President Trump’s aggressive trade strategy of threatening to pull out of existing agreements without big concessions to the U.S. is being both defended and criticized in farm circles. The President is again taking a hard line with U.S. trading partners in Asia, after first dumping TPP and now threatening to ditch NAFTA.
It’s a strategy that has many, especially in heavily trade-dependent agriculture, and in states won by the president, scratching their heads. But USDA Secretary Sonny Perdue says, “Obviously the President has his own negotiating style, and in writing the Art of the Deal in real estate in New York he was convinced that the other people on the other side of the table had to be persuaded that you were willing to walk away from the deal in order to get the best deal. His heart is for the best deal for America, I’m persuaded of that, and I think in the end we’ll get that. I think there may be some bumpy, anxious moments in between, but I believe the President is absolutely committed to getting the best NAFTA deal for the United States as well as our other trade partners.”
But, Senate Republican Chuck Grassley, who met with U.S. Trade Representative Robert Lighthizer last week, is raising ‘red flags’ that the White House may invoke a NAFTA withdrawal procedure, doing grave damage to U.S. agriculture.
“Lighthizer gets it,” Grassley said. “He agreed that losing NAFTA would have a very negative impact on the farm sector, and his admitting that makes me wonder why there tends to be such an aggressive approach that might harm agriculture from taking everybody to the brink of these talks, and they aren’t to the brink yet, but they’re getting darn close.”
Tuesday, House Agriculture Committee Chairman K. Michael Conaway and Ranking Member Collin Peterson welcomed leaders of eight agricultural stakeholder groups to discuss the status of NAFTA in advance of the upcoming negotiations in Mexico City. Following the roundtable, Conaway and Peterson offered the below remarks:
“All parties today were on the same page – NAFTA is important to agriculture and agriculture must remain a top priority in the negotiations. I am hopeful that both Canada and Mexico will come to the next round of negotiations prepared to have substantive conversations. We are eager to conclude these negotiations and to move on to inking new agreements that expand trade opportunities for American agricultural producers,” said Chairman Conaway.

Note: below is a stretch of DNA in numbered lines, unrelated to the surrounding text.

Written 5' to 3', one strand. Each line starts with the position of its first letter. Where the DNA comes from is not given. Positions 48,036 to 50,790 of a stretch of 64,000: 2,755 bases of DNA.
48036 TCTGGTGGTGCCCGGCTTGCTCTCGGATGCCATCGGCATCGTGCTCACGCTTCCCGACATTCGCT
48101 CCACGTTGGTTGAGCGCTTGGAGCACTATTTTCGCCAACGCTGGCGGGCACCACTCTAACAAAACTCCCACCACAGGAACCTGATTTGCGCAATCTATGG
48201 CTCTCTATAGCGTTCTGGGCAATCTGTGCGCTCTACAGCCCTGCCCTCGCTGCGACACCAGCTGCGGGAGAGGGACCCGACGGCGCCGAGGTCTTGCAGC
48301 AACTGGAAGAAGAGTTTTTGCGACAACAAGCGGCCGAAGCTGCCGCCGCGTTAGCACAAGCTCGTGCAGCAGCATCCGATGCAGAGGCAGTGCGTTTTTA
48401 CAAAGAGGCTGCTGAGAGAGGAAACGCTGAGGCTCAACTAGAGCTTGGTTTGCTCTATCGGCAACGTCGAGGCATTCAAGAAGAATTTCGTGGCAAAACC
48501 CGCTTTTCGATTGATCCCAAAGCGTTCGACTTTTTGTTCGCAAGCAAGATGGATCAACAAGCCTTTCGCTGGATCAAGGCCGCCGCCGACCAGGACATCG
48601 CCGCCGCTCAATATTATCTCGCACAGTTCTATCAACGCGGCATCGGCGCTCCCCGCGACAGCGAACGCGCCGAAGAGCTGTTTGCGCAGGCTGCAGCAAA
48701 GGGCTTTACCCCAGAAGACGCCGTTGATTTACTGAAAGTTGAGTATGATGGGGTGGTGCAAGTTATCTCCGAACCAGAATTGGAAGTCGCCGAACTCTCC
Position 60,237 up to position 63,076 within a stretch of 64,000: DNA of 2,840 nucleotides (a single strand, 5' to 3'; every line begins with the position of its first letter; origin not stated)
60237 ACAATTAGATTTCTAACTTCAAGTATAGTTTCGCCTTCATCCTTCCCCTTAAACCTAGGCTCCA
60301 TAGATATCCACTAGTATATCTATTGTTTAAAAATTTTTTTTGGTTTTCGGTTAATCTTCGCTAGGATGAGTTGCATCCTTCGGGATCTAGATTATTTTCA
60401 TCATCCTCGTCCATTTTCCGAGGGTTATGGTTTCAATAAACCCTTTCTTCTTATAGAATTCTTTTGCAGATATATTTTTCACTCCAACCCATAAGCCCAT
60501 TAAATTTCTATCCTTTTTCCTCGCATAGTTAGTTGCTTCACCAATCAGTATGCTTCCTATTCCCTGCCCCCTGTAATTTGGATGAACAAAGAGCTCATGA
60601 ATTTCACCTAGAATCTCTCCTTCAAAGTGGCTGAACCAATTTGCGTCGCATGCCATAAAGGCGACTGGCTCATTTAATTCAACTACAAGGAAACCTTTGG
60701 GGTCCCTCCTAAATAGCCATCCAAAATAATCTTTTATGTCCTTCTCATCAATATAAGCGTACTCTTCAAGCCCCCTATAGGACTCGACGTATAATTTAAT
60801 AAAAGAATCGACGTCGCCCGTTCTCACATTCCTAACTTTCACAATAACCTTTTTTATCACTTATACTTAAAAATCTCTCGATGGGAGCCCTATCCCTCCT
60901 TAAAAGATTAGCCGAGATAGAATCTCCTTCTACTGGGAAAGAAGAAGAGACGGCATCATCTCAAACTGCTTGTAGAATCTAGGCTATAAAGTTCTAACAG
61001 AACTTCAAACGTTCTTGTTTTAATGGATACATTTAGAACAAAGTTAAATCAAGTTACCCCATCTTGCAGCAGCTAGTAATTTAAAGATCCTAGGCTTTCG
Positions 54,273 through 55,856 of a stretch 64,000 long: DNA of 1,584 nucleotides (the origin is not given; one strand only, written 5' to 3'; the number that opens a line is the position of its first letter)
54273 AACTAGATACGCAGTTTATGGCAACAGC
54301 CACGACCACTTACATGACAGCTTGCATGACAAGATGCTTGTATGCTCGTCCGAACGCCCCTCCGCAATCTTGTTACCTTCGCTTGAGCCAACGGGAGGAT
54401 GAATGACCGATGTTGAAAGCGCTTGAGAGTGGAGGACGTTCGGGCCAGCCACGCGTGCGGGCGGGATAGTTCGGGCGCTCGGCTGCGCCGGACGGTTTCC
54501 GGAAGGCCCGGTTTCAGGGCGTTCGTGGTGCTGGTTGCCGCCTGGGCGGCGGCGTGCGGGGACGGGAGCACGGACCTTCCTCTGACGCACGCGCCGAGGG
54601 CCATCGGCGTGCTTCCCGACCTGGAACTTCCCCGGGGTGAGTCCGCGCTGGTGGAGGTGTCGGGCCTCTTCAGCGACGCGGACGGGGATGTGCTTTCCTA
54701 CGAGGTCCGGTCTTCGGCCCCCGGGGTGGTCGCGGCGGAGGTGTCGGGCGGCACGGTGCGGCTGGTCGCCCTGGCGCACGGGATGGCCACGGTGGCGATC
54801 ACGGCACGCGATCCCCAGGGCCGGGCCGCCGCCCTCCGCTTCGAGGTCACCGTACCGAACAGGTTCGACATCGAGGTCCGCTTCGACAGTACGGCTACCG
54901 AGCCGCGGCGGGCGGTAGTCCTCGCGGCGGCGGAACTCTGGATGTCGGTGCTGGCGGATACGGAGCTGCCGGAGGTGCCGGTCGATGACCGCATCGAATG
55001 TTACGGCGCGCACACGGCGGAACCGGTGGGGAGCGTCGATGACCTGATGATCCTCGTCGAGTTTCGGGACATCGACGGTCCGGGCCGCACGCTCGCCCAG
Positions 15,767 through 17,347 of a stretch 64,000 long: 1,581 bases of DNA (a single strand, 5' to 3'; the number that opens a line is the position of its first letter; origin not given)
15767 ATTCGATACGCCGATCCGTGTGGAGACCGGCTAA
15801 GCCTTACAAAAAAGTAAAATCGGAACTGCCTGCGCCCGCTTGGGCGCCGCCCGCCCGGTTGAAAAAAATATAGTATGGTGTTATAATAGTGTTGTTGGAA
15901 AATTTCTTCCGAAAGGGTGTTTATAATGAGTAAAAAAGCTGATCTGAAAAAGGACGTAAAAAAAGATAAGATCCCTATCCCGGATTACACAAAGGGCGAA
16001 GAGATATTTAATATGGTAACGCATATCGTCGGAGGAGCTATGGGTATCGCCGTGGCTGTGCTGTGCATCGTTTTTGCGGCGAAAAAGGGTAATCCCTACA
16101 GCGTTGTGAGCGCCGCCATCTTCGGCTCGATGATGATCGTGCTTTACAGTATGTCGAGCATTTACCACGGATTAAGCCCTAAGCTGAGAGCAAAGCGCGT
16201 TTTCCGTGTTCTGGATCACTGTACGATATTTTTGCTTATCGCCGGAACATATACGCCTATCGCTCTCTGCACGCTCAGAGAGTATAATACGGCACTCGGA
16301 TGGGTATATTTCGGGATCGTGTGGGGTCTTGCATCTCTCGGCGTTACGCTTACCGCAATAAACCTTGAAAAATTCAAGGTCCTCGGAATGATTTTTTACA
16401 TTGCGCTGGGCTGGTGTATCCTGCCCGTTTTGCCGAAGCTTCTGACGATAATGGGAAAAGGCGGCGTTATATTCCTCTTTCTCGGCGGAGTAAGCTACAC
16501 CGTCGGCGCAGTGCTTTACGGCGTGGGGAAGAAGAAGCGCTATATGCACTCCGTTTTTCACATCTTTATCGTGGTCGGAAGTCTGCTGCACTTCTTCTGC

“I’m supportive of efforts to renegotiate NAFTA but we need to make sure the end result will work for agriculture and that we don’t cause any harm to agriculture markets. I’m particularly concerned about the impact Canada’s supply management program, which they were allowed to continue under NAFTA, is having on U.S. dairy and poultry producers. I have expressed my concerns to the administration and urge them to continue working to get these farmers a fair deal. We can’t go backward,” said Ranking Member Peterson.
The roundtable continues the House Agriculture Committee’s efforts to ensure agriculture’s interests are well accounted for in NAFTA renegotiations. This is the second roundtable held this year in addition to a full committee hearing on NAFTA. Last month, Chairman Conaway led a congressional delegation to Ottawa, Canada to meet with Canadian officials to discuss top agriculture priorities.
Leaders present at the roundtable included:
- Mr. Zippy Duvall, President, American Farm Bureau Federation
- Mr. John Bode, President & CEO, Corn Refiners Association
- Mr. Michael Dykes, President & CEO, International Dairy Foods Association
- Ms. Shawna Morris, Vice President – Trade Policy, National Milk Producers Federation
- Mr. Nick Giordano, Vice President and Counsel – Global Government Affairs, National Pork Producers Council
- Mr. Tom Sleight, President & CEO, U.S. Grains Council
- Mr. Tom Stenzel, President & CEO, United Fresh Produce Association
- Mr. Charles Jefferson, Vice President – Federal Relations, Wine Institute